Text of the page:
Far-Reaching Online Privacy Bill Signed by California Governor


Jerry Brown, who hasn't explicitly said if he'll sign it.

It would give Californians more control over the data they share with companies by allowing them to ask companies to delete it or refrain from selling it. But the way most companies have designed those opt-in pop-ups, "you really don't have a choice", says Ashkan Soltani, former chief technology officer of the Federal Trade Commission who helped author the ballot initiative.

A bold new law passed by the state of California could change the perception of digital privacy.

TechNet, a technology lobbying group, urged lawmakers to improve the law before it takes effect "so it provides meaningful privacy protections for Californians while also allowing all the benefits and opportunities consumers expect from U.S. technology to continue".

According to the new law, consumers who prohibit companies from selling their personal data must be given the same level of service but companies will be able to charge them higher fees. The secretary of state said Monday that the measure had qualified for the November ballot, but Mactaggart said he is willing to pull it if the Legislature passes a privacy bill and Gov.

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Consumers could sue under the bill if their data was not encrypted or redacted and the company that collected it did not have reasonable security measures in place to protect it.

Under the law which takes effect in January 2020, consumers will have the right to know what personal information companies are collecting and why and with which businesses it's being shared.

Business home pages will be required to provide "clear and conspicuous" links titled "Do not sell my personal information" that take people to opt-out pages.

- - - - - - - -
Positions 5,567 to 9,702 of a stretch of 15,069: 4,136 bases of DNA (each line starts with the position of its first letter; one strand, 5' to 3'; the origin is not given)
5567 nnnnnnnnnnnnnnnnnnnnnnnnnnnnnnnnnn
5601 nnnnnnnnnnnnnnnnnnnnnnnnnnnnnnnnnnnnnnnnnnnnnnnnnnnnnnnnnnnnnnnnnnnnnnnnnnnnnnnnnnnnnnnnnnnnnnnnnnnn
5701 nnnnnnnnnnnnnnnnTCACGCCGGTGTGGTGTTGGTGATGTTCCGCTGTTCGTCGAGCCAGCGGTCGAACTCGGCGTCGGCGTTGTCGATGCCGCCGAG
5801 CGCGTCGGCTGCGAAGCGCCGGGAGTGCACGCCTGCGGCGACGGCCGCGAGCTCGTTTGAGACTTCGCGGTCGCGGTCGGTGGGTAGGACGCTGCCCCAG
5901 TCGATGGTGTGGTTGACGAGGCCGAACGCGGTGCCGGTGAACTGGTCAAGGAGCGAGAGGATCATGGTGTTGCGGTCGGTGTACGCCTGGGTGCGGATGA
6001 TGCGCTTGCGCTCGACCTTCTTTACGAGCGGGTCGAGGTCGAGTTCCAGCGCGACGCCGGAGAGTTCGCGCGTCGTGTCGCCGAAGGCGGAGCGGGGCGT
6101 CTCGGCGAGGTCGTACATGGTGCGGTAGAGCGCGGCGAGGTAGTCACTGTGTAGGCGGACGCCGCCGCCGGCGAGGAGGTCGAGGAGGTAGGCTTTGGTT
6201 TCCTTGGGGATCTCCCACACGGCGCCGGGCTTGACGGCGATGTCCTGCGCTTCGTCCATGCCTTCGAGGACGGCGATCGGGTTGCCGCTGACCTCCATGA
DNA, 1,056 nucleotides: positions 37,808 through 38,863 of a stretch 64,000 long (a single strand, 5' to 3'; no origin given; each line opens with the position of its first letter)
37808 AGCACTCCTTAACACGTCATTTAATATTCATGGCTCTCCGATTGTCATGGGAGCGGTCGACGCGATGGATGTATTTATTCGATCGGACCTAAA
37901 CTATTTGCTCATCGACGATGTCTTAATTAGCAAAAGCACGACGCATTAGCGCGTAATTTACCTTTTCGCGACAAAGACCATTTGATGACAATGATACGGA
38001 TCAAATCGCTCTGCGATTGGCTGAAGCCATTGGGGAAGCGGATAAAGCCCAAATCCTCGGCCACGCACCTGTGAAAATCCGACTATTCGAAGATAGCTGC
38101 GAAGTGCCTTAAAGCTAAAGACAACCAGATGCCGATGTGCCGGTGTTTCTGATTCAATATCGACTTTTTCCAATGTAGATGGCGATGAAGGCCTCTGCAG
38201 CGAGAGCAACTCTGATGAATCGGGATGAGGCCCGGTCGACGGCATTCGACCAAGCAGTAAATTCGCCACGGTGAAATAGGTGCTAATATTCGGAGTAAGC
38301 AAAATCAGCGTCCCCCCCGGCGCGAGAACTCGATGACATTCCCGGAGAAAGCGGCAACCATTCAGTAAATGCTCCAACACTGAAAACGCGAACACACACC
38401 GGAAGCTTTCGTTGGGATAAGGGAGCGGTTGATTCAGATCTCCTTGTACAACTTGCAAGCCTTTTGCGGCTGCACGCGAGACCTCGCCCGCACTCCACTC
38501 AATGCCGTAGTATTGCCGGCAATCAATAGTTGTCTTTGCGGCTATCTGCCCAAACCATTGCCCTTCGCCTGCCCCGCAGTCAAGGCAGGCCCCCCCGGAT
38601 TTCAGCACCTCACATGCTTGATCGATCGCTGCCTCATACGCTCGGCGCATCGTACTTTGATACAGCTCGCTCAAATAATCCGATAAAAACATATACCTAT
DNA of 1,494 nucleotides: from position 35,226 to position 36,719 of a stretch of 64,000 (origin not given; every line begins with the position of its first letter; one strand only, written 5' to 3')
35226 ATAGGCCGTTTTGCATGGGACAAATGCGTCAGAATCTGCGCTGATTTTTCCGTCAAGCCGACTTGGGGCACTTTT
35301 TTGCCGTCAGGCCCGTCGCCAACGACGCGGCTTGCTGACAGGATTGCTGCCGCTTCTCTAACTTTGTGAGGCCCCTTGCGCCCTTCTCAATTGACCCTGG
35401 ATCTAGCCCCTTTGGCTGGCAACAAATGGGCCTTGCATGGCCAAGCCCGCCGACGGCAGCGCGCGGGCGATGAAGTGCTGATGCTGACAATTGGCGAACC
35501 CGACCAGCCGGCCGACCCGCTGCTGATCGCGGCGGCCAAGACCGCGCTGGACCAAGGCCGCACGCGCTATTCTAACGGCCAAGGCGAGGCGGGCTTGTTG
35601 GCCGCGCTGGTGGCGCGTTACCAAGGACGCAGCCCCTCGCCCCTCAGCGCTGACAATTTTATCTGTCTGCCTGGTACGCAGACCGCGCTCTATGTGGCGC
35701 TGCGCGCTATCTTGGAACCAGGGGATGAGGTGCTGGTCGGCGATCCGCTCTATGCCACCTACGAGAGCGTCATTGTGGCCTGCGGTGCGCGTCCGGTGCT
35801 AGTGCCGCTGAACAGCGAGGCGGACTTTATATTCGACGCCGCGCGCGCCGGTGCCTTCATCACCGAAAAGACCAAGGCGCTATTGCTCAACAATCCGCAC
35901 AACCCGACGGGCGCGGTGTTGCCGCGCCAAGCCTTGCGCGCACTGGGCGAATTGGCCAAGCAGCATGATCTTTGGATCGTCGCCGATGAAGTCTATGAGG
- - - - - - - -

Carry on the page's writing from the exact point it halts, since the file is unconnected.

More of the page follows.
The bill passing into law will concern off numerous California-based tech firms who objected to elements of the bill.

The bill has unclear language and could prevent companies from providing loyalty programs and notifications to customers, Boot said.

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"That makes the lack of public discussion and process surrounding this far-reaching bill even more concerning".

"Data regulation policy is complex and impacts every sector of the economy, including the internet industry", Internet Association Vice President of State Government Affairs Robert Callahan said in a statement. It was introduced Friday and heard in committees this week before coming to the votes Thursday in both houses. A short time before, the Senate had approved it 36-0.

"This is a huge step forward to people all across the country dealing with this very challenging issue", State Senator Bob Hertzberg, a Democrat and a co-author of the bill, said at a press conference Thursday. Bills passed by the Legislature are much easier to change than voter-enacted initiatives.

"Once again California is taking the lead in protecting consumers and holding bad actors accountable", state Sen.

Opponents of the measure include Amazon, Google, AT&T and Comcast, which were expected to wage a multimillion-dollar campaign had the act gone before voters.

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The beverage association said it understands that obesity is a serious health issue and is "committed to working with government, public health and others to find better ways to help consumers reduce sugar consumption". "Their finances would be more constrained if the measure were to pass", Ryan Miller, a fiscal and policy analyst at the LAO, said before the vote.